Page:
Thursday, May 15, 2014


What a year.

There were the earliest days that should have been filled with joy and happiness and getting to know our sweet boy and establishing our family of four, that were instead filled with so much sadness, so much worry.

There were so many sleepless nights, fearing that Ezra might spontaneously bleed to death because his platelets were so low. Peering through the darkness, watching for blood...from our newborn baby.

There was blood dripping onto floors of hospital rooms, after too many failed attempts to draw a lab or place an IV.

The vomit. Oh the vomit. There were SEVEN months of vomit, often multiple times a day. Of all the horrible things we've witnessed, this image might haunt me most.

There was the time Ezra had an IV in his head, and I had to sit there with a nurse, and slowly and gently pull out one hair after another in order to remove the adhesive covering before we were discharged. I will never forget Ezra's precious hair, torn from his precious head, clinging to my fingers...all this after quite possibly the worst night of our lives. It was probably one of the more minor things that Ezra has experienced, but the night Ezra had to have a platelet transfusion when he was only a month old was excruciatingly painful, stressful, and scary. Maybe it was the six attempts it took to place an IV, the doctor who exuded anything but confidence for our unique situation, the many forms you have to sign to acknowledge the complications that can arise from accepting someone else's blood products...or any number of factors that were outside our control that night. If I could erase that entire night from my memory, I would in a heartbeat.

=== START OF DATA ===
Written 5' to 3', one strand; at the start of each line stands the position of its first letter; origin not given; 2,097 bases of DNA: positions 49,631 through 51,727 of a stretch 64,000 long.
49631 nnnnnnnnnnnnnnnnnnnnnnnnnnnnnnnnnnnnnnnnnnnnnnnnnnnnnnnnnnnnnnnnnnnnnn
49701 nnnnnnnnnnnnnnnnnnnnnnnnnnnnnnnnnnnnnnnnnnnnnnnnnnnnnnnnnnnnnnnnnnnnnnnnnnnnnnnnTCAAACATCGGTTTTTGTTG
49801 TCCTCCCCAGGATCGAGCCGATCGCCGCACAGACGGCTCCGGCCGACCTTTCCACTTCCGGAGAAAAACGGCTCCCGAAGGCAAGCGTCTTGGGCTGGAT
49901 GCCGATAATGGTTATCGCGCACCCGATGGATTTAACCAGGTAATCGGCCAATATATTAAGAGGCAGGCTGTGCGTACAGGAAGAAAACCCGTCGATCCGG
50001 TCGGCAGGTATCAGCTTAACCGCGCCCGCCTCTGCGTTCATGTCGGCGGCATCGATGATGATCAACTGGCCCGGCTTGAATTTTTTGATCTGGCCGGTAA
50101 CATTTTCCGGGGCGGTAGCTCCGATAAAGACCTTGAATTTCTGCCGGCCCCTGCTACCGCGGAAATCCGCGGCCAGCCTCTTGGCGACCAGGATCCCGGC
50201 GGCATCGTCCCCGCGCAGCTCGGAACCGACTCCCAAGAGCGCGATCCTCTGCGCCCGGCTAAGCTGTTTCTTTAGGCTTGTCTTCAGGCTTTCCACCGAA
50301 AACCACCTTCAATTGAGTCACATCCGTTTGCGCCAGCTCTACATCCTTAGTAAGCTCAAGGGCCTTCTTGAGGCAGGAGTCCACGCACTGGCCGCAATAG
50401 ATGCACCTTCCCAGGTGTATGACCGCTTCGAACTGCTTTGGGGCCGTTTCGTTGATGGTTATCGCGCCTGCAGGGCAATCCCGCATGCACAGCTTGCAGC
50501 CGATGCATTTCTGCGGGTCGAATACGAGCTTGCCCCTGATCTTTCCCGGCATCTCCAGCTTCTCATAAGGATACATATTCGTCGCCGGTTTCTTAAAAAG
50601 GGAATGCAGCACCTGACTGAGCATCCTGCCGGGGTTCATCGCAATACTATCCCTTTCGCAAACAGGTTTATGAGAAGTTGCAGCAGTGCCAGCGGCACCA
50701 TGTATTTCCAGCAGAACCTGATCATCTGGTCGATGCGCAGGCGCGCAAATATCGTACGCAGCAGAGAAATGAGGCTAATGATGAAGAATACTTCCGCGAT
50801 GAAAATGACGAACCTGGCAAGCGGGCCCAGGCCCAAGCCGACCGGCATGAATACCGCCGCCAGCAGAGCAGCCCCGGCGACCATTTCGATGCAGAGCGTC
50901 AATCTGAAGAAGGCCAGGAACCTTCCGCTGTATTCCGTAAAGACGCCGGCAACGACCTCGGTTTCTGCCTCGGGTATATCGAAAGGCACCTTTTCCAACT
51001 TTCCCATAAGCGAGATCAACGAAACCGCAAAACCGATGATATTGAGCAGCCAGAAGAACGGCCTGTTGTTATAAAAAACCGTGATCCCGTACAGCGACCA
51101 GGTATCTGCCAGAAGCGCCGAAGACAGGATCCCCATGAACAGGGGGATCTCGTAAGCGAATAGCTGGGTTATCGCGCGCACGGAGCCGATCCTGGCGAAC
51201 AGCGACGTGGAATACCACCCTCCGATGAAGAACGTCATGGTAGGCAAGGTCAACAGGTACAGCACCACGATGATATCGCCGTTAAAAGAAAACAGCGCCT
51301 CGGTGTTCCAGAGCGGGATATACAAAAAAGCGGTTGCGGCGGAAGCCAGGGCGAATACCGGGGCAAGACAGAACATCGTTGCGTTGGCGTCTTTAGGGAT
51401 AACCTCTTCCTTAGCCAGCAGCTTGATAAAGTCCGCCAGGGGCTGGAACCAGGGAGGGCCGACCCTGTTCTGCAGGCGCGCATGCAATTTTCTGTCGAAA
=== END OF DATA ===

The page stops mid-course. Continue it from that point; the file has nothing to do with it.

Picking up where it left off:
There were entire days spent on edge, waiting by the phone for test results. Somewhere along the way I lost track of the number of days spent this way.

There was frustration like we've never known after months without answers...the topic of many a blog post.

There was the battle to keep breastfeeding.

There were too many procedures requiring sedation.

There was the painstaking task of recounting Ezra's entire medical history every time we had to meet a new doctor or medical professional.

There were nights spent desperately searching on the internet, trying to put the pieces of the puzzle together.

There was finally hearing the words: "We think we finally have an answer. JMML. This type of leukemia has a 50% survival'll be meeting with the transplant team next week. Ezra's best chance for survival is if he is as healthy as possible when he goes into transplant." (These words came directly after three days of fever and vomiting).

There was the time we sat in an exam room and tried to explain to our three year old that we had to rub a pokey "toothbrush" on the inside of his cheek because it would help baby brother. And then we had to imagine what it would be like if our three-year-old was a match and would have to go through with the bone marrow donation. We had to imagine both of our children in pain.

There were days spent desperately searching for the light at the end of the tunnel and struggling not only to put one foot in front of the other, but just to get out of bed in the morning.

There were days we felt like we were walking through the valley of the shadow of death, questioning if our tiny and frail little baby could possibly survive aggressive chemo and a bone marrow transplant.

There was coping with the reality that life was happening all around us while our lives would be at a complete standstill until Ezra was healthy.